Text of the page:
Youth Unemployment in Spain - Situation and Policy Recommendations

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The Great Recession has had a significant social impact in Spain, where the effects on the labour market caused by the change in the economic cycle have been more profound than in many other European countries. Almost three million jobs have been lost between 2008 and 2012, which represents a year-on-year decline of 15 per cent. As a result, the level of employment has fallen by 10 per cent, to a rate of 58 per cent, while unemployment has risen dramatically to 5.6 million and a rate of 24.6 per cent, the highest in the European Union (EU). A question of particular relevance is the fact that the significant decline in employment has not affected all age groups in the same way, with young people being particularly hard hit. This has also been the case in the rest of Europe, although not to such a pronounced degree, thereby confirming the general principle of "the last person hired is the first to be laid off". The result is a number of 922,000 young unemployed (below 25 years of age) in 2012 and a youth unemployment rate of 52 per cent, the second highest in the EU, after Greece. The main aim of this report is to study the phenomenon of youth unemployment in Spain by examining its characteristics and causes, and suggesting possible measures to tackle it. To this end, the content is structured as follows: Section 1 includes a diagnosis of youth unemployment in Spain, and the main factors responsible for the greater vulnerability of young people in the current economic crisis. Section 2 offers a general assessment of the labour market reforms approved in Spain since the beginning of the crisis. Section 3 focuses on a series of possible measures aimed at encouraging the creation of jobs for young people. Finally, the report includes a statistical annex, with data on youth unemployment for the period 2000-2012, which is not fully reflected in the text.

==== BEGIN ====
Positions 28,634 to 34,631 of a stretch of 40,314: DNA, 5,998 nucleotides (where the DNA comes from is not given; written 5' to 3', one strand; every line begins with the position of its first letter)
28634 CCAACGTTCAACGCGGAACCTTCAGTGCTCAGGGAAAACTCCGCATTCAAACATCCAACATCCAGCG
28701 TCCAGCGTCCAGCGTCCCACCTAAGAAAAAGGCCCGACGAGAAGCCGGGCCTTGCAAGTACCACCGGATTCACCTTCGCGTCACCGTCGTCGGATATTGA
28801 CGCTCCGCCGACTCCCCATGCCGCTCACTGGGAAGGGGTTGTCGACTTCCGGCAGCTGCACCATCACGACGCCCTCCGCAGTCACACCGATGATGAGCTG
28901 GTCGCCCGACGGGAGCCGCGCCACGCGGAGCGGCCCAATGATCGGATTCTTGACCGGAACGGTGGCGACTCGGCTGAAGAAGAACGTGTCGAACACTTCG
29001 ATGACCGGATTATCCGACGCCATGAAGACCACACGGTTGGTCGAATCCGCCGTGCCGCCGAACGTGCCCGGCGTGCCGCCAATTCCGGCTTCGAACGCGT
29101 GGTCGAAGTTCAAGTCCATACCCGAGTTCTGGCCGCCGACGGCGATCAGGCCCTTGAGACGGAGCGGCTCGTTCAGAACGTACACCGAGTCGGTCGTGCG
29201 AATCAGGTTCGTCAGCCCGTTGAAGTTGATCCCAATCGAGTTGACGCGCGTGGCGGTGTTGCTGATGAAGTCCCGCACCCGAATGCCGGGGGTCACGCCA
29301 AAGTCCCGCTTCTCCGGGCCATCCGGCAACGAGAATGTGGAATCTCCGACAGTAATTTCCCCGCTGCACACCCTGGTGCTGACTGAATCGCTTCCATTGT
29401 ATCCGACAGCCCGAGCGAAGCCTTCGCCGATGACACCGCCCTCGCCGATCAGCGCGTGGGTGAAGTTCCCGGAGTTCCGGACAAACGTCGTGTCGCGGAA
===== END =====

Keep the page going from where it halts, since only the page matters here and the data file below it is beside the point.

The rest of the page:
Fernando Rocha Sánchez

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